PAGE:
Terri Langford Reporter

Terri Langford Born in Oceanside, California. Naturalized Texan. Comes by her tough love of government honestly. She majored in it at the University of Texas. First courtroom stories were in the Atticus Finch-like Lowndes County courthouse in Valdosta, Georgia, where two months into that first job for the Jacksonville-based Florida Times Union, she found herself covering a quadruple murder. Eventually moved to Jacksonville, covering social services and began unpacking the conflicted rules of government social work and public housing redevelopment for readers. Joined the Associated Press in Dallas and worked there and in Houston covering some of the state's biggest trials and complicated legal issues including the Branch Davidian standoff with ATF agents and the dragging death of James Byrd Jr. in Jasper, Texas as well as witnessing several state executions. Worked for the Dallas Morning News and the Houston Chronicle, where she covered everything from airport security, civil courts and the 9/11 attacks to the strains of the Texas Child Protective Services system, the state's removal of more than 400 children from their polygamist parents in West Texas, the Allan Stanford Ponzi scheme trial and the world of Medicare fraud in Houston's private ambulance networks. Langford was named Texas Reporter of the Year in 2011 for her work on the connection between private ambulances in Houston and the non-regulated mental health clinics there. Before joining the Tribune in March 2014, she tried her hand at public radio, working for WNYC in Trenton, covering New Jersey government.

Recent Contributions

Case Against Former Gov. Perry to Proceed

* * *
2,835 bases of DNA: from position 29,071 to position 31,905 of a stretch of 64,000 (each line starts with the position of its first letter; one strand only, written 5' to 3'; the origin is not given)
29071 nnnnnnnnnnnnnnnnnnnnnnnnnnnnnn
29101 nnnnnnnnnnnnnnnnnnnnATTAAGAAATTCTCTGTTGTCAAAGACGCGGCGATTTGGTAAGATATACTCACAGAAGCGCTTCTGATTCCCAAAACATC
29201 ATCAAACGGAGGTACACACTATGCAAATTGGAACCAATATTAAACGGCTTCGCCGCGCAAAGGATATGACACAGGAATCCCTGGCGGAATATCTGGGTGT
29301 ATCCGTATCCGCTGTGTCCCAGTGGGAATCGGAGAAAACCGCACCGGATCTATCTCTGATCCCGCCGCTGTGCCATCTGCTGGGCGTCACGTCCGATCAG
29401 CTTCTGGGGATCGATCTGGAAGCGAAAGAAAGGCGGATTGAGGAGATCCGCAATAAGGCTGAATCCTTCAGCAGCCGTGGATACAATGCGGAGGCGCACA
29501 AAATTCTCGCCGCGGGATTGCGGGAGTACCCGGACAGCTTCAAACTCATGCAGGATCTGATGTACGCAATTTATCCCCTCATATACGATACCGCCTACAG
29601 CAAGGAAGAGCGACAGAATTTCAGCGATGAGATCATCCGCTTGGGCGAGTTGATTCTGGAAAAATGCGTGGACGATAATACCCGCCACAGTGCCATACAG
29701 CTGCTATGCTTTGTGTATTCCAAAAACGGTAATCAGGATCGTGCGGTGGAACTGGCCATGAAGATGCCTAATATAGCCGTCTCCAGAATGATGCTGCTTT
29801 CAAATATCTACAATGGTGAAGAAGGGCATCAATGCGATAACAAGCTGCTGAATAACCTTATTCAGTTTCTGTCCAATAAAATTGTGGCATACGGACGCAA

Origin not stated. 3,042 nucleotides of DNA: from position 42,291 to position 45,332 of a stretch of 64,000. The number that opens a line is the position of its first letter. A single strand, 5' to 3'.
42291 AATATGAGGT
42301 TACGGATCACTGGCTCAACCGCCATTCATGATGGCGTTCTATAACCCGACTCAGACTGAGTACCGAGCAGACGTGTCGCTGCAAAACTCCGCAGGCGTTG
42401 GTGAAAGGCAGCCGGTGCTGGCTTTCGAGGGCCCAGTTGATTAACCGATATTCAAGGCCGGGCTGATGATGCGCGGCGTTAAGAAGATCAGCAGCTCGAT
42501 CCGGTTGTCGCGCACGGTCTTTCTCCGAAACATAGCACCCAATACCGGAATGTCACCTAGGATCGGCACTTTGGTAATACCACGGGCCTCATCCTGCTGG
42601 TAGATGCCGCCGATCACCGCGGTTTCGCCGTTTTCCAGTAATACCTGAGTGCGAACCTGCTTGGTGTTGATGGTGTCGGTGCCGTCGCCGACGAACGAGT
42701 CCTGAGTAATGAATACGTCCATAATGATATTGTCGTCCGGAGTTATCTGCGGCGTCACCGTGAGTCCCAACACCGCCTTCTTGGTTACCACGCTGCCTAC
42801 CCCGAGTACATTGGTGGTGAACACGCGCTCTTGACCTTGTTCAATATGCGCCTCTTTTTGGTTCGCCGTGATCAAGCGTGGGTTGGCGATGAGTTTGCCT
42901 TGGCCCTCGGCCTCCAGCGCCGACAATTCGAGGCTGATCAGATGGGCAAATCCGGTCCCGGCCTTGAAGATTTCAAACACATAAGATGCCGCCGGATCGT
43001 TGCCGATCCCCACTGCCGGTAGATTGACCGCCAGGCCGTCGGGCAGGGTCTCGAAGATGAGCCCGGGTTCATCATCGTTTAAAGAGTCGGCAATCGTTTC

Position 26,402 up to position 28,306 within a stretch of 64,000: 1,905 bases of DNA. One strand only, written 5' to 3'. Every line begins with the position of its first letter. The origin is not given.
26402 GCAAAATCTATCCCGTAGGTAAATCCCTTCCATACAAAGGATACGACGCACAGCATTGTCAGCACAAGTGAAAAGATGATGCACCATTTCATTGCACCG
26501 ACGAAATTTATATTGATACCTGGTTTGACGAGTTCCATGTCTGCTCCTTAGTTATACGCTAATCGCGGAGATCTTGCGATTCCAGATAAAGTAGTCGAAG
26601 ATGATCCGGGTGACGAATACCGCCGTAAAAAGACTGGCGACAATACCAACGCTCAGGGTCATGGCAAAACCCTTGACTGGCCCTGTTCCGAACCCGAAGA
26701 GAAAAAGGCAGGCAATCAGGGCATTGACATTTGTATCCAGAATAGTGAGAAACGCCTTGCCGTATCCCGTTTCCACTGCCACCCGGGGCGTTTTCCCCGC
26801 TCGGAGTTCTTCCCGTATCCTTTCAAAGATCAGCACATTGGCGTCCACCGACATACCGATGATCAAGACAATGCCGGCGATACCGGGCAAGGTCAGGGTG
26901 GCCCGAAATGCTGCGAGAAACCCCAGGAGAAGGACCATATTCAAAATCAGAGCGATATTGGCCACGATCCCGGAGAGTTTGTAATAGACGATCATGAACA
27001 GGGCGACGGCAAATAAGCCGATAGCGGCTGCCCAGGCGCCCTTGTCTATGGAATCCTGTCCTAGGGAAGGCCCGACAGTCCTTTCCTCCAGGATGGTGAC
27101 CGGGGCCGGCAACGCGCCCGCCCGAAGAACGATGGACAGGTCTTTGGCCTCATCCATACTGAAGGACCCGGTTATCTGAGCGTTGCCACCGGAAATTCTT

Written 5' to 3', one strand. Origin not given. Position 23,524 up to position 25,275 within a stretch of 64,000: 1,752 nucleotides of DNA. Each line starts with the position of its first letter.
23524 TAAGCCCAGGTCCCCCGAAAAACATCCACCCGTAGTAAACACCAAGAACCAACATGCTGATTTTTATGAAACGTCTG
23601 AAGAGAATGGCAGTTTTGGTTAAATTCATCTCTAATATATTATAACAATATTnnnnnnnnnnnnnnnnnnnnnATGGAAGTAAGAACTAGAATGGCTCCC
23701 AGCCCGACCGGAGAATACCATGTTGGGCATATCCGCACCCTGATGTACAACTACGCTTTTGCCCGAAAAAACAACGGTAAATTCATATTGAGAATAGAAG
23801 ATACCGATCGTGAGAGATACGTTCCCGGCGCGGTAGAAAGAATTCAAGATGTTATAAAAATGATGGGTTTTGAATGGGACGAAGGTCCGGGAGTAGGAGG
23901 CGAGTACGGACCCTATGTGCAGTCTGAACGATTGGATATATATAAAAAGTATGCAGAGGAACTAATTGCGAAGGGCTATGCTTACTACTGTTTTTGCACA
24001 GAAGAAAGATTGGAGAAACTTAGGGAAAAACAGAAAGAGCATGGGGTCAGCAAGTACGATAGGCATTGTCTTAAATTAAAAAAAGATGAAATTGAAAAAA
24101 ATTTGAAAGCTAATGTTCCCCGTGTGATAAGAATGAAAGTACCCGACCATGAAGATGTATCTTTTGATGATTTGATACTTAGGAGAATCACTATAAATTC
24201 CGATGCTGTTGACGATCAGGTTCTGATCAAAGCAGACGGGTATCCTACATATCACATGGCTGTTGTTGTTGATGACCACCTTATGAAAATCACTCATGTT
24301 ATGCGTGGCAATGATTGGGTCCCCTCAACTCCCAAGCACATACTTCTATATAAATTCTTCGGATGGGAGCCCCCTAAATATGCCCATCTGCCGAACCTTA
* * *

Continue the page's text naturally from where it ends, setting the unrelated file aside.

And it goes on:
Gov. Rick Perry speaks to reporters on Aug. 16, the day after a grand jury indicted him on two felony counts related to his veto of public integrity unit funding.
Gov. Rick Perry speaks to reporters on Aug. 16, the day after a grand jury indicted him on two felony counts related to his veto of public integrity unit funding.

A judge on Tuesday rejected former Gov. Rick Perry’s attempt to throw out a two-count indictment against him, saying it's too early in the case to challenge the constitutionality of the charges.

 

HHSC Ditching Anti-Fraud Initiative Started by Stick

Jack Stick in the evidence room of the state Office of Inspector General in Austin on June 18, 2012.
Jack Stick in the evidence room of the state Office of Inspector General in Austin on June 18, 2012.

After Jack Stick joined the Health and Human Services Commission's Office of Inspector General, he incorporated sales quota-like performance standards for investigators. The effort got results, but reviews have been mixed and the initiative is being shut down.

HHSC Exec Given Taxpayer-Funded MBA Resigns

Health and Human Services Executive Commissioner Kyle Janek whispers to an aide at a hearing of the Sunset Advisory Commission on Jan. 14, 2015.
Health and Human Services Executive Commissioner Kyle Janek whispers to an aide at a hearing of the Sunset Advisory Commission on Jan. 14, 2015.

Already placed on leave, the deputy chief of staff to Health and Human Services Commission chief Kyle Janek resigned Friday, and has started paying back half the $97,050 tuition paid by the state.

Sources: Abbott Will Wait to Decide on Janek's Future

Health and Human Services Executive Commissioner Kyle Janek whispers to an aide at a hearing of the Sunset Advisory Commission on Jan. 14, 2015.
Health and Human Services Executive Commissioner Kyle Janek whispers to an aide at a hearing of the Sunset Advisory Commission on Jan. 14, 2015.

Amid calls for Texas Health and Human Services Executive Commissioner Kyle Janek to resign over a contracting scandal, sources close to Gov.-elect Greg Abbott say Abbott won't decide on Janek's future until after the completion of state investigations.